The wave of popular support for reformist candidate Mir Hussein Mousavi, declared the loser in Friday's presidential elections in Iran, appears to be spiraling out of control. The government has outlawed the mass protests and threatened participants, but hundreds of thousands on Monday afternoon took to the streets of Teheran and other Iranian cities.
Mousavi himself, apparently concerned by government threats and increasingly violent attacks by police on his supporters, attempted to call off the support rallies, but to no avail. When Mousavi realized he could not cancel Monday's mass demonstration, he delivered a speech before the immense crowds, said to stretch five miles deep, and attempted to tone down the protest.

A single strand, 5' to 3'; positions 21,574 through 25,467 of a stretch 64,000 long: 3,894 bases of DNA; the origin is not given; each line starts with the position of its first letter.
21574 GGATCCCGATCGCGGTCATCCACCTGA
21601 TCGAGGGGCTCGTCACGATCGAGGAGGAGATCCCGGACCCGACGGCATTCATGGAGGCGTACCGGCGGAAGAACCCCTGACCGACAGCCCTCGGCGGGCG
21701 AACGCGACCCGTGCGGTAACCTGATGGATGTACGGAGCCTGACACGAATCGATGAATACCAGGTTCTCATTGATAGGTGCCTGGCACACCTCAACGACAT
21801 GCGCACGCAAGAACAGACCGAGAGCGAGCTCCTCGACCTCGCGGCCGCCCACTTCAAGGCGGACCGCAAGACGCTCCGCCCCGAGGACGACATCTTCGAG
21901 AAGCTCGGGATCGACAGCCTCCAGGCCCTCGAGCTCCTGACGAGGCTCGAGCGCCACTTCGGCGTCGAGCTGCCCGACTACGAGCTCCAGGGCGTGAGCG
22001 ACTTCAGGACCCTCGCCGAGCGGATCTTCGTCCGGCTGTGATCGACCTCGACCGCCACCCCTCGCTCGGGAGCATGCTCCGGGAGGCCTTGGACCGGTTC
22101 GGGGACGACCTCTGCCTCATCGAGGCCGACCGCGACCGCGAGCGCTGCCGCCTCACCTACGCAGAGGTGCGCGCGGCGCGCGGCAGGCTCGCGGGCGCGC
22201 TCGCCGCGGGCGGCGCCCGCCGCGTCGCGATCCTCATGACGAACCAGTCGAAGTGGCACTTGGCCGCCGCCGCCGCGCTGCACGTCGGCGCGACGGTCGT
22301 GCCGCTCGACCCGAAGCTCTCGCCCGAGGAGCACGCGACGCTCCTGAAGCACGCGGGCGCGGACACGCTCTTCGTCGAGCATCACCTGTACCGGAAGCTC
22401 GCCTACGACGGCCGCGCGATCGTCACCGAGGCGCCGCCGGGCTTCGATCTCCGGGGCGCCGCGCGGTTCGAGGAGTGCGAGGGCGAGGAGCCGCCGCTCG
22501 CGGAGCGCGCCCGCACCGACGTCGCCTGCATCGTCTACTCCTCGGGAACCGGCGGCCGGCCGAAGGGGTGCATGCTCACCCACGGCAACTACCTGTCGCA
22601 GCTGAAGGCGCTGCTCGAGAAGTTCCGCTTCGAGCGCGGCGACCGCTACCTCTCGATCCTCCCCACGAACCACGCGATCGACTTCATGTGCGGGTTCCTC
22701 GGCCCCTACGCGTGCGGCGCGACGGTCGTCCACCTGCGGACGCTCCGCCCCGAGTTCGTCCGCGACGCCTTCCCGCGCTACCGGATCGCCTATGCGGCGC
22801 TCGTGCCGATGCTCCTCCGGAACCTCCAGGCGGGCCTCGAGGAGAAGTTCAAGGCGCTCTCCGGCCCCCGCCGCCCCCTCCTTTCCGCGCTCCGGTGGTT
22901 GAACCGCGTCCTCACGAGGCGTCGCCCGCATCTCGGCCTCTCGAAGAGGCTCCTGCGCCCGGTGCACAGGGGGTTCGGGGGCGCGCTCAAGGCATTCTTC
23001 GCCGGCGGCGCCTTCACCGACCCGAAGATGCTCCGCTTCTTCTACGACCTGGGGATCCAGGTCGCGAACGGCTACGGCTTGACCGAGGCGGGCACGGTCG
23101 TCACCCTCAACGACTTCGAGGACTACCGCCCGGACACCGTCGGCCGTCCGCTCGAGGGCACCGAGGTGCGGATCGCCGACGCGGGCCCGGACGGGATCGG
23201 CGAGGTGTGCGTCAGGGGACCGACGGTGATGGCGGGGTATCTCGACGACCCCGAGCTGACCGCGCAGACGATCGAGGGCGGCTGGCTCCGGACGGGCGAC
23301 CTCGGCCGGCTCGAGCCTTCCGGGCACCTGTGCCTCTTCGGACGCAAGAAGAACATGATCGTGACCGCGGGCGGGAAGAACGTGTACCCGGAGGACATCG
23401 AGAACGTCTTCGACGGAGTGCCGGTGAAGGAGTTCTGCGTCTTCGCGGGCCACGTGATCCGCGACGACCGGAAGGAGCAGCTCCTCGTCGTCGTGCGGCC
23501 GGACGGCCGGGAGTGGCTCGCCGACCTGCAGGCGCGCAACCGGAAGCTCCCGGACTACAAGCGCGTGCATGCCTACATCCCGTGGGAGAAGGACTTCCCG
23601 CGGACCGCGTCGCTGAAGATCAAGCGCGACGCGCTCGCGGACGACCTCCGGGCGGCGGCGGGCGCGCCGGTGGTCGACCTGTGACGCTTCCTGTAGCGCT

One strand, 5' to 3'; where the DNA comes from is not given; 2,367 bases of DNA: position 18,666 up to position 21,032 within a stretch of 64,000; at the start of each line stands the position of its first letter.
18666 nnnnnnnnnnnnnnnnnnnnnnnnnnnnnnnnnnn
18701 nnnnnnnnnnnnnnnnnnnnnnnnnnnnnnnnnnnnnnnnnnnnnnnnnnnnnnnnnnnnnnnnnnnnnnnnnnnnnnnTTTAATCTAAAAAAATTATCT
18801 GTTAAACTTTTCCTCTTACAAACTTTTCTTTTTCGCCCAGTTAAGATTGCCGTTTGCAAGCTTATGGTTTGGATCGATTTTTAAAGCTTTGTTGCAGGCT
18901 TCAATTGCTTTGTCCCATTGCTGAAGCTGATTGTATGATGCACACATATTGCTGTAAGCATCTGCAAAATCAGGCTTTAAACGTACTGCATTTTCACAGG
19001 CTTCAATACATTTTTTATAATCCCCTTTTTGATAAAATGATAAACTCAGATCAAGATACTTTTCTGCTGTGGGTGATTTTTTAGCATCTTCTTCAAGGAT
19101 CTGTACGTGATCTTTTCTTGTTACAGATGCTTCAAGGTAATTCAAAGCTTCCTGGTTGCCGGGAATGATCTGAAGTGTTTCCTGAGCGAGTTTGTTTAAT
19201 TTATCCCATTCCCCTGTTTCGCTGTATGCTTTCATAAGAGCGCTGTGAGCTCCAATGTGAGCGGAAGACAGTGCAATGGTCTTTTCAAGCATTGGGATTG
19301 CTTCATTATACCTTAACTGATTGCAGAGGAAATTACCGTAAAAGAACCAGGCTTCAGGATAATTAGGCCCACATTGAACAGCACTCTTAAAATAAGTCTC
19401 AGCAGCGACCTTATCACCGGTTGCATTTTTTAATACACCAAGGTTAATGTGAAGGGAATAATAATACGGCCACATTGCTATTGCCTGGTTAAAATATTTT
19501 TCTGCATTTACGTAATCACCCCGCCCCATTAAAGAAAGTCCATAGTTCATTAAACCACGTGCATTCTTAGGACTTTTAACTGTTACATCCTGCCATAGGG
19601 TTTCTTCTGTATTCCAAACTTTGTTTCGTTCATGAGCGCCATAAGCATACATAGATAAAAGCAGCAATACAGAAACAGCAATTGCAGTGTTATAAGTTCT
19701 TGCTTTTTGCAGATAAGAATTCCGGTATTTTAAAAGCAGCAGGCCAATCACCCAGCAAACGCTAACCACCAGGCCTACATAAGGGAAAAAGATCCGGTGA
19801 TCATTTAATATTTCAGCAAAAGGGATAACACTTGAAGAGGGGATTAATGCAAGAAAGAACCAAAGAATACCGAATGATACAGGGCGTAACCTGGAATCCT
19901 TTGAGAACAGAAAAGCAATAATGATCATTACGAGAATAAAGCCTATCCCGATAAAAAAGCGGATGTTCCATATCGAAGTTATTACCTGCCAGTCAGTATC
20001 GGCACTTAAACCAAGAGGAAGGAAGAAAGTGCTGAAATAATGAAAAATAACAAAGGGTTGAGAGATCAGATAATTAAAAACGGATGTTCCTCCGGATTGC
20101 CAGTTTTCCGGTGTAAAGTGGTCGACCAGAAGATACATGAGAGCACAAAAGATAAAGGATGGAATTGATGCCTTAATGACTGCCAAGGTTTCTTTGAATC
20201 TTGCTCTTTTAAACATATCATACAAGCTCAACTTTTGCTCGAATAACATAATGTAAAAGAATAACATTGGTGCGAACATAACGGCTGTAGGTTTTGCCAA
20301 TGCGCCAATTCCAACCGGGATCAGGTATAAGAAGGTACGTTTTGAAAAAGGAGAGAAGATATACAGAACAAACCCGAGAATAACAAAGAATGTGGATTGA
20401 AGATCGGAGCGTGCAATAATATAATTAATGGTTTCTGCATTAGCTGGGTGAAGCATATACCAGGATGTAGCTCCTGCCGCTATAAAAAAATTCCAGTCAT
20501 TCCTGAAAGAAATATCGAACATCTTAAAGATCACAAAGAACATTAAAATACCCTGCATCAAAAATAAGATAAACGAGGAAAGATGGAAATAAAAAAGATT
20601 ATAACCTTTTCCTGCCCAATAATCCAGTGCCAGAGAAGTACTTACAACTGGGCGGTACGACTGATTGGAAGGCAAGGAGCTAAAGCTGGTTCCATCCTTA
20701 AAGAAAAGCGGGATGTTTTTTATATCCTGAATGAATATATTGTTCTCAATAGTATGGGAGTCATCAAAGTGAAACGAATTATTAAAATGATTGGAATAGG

Shortly afterwards, government forces moved in and attempted to disperse the crowds using tear gas, batons and, in a tactic used increasingly over the past week, charging into the crowd on motorcycles. The situation quickly deteriorated as even the massive police forces, called in from throughout the country, found themselves outnumbered. Government forces then began using firearms, and several protestors have been shot. At least one fatality was reported on the spot, and numerous injured demonstrators have been evacuated, although many of them are afraid to go to the government controlled hospitals.
As Teheran moves into night there is widespread fear that mass rioting will break out under cover of darkness. In the meantime, Iranians abroad have been staging demonstrations of support for Mousavi and protest against the government violence in a number of European capitals.
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